Ah, the miracle of life.
With the prevalence of parenting products, mommy blogs and pregnancy-themed reality shows, it’s often easy to forget what an insane accomplishment it is to create a human being from scratch.
I’m still a long way off from embarking on the baby-making journey, but I’ve seen many friends and relatives weather nine-plus months of ups and downs in order to produce an actual brand-spanking new person to the world. Cheesy as it sounds, it really is a miracle. But there’s an insidious epidemic affecting new moms, worldwide. It’s upsetting, unsightly and it’s threatening the very institution of motherhood. It’s excess body fat. And it must be stopped.
Luckily, media outlets and snarky bloggers the world over have committed themselves to ending this hideous plague afflicting new moms. The antidote? Public ridicule, of course.
It’s no secret that celebrities are held to an inhuman standard of aesthetic perfection. And a little thing like conceiving human life is certainly no excuse for physical flaws in Hollywood. But these unfair, unrealistic, unhealthy expectations are (unbelievably) getting ever-exceedingly out of hand. And the repercussions of wide-spread baby-weight shaming are not only affecting the actresses and models targeted, but the non-celebrity moms who are bombarded with the unflattering, invasive paparazzi photos and scathing headlines.
Like most toxic messages aimed at women, whether media-driven or inspired by cruel anonymous commentators, this one is seeping into the cultural consciousness. It’s become completely unacceptable to exclusively devote postpartum time and energy to baby bonding. Pilates classes, personal training sessions and juice cleanses better be scheduled before the due date, and pre-labor workouts are a must to ensure an easier bounce back from the havoc wreaked by that insensitive, fat-making newborn.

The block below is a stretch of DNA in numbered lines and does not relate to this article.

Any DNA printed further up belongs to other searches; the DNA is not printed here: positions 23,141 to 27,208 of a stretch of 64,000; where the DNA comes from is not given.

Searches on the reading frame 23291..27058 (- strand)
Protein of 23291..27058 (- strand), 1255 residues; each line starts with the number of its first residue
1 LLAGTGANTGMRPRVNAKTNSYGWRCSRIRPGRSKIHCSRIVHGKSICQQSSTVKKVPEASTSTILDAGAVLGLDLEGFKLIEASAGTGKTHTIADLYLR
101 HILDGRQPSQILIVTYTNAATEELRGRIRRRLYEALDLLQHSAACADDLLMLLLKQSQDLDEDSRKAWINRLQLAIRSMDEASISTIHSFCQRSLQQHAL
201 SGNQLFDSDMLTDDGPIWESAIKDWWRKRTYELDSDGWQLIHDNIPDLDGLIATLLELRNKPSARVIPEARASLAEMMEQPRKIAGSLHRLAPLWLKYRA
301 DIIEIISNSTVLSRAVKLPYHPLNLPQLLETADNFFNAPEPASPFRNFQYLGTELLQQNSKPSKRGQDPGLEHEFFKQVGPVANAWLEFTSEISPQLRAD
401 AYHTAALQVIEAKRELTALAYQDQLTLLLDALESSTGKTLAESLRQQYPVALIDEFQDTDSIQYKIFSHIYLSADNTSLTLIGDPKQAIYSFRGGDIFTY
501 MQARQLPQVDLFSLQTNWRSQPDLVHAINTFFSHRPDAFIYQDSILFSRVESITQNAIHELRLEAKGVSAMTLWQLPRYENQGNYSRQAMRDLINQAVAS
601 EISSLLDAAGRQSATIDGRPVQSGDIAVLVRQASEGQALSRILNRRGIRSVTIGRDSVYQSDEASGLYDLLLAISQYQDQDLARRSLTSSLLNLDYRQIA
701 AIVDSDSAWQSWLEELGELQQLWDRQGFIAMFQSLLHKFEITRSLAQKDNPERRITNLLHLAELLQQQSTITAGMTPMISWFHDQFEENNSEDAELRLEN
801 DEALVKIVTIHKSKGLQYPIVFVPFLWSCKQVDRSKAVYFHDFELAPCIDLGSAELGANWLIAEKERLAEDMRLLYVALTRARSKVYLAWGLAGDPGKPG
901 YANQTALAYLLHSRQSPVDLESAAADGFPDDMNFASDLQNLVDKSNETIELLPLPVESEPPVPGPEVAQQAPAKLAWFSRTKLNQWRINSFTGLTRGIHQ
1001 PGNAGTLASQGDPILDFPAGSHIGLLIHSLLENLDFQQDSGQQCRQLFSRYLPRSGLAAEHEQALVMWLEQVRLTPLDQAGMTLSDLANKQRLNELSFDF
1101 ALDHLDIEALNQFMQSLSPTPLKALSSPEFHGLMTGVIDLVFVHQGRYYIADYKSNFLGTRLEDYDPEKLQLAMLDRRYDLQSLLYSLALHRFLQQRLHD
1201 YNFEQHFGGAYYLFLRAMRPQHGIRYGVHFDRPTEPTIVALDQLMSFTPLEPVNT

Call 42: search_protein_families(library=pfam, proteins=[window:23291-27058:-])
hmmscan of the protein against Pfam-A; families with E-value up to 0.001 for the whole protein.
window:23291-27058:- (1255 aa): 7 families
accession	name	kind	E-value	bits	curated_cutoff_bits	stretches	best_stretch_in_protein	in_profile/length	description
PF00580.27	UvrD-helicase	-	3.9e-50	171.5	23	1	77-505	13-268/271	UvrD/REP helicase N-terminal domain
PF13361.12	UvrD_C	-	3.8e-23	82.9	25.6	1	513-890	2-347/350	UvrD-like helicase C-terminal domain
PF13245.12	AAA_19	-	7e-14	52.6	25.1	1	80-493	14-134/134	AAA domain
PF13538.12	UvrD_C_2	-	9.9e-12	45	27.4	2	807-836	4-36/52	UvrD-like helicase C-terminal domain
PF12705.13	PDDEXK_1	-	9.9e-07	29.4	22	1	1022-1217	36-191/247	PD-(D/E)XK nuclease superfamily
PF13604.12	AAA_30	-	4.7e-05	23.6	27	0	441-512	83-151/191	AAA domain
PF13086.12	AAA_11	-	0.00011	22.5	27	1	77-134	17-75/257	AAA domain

Yes, we’re all marveling at Beyoncé’s lightening-fast post-baby body transformation. Losing 60 pounds in less than five months is undoubtedly hard work. But her quick weight loss is overshadowing the reason she put on those pounds in the first place—to become a mother. Blue Ivy was hot news for a week or two, but her mom’s newly-redefined abs are the real headline-makers now. Sorry, Blue.
And I don’t know where to begin with Jessica Simpson. When has her body not been the subject of scrutiny? It was only logical for her pregnancy weight gain to be documented, analyzed, criticized and publicized for the world to see.
But in what may be her savviest business move to date, Simpson’s jumped on the Weight Watchers bandwagon, reportedly to the tune of $3 million. I’m almost tempted to give the woman a virtual high-five because the joke seems to be on us, or at least on the gross blogs and magazines that relentlessly picked on her throughout her pregnancy.
But despite being initially impressed by Simpson’s table-turning body reclamation, I can’t help but wonder if this really is the only way a woman can truly reclaim her post-pregnancy body; not by bucking the instantaneous weight loss trend completely, but by simply setting the terms and finding a way to at least profit off the stringent standard to immediately drop pounds.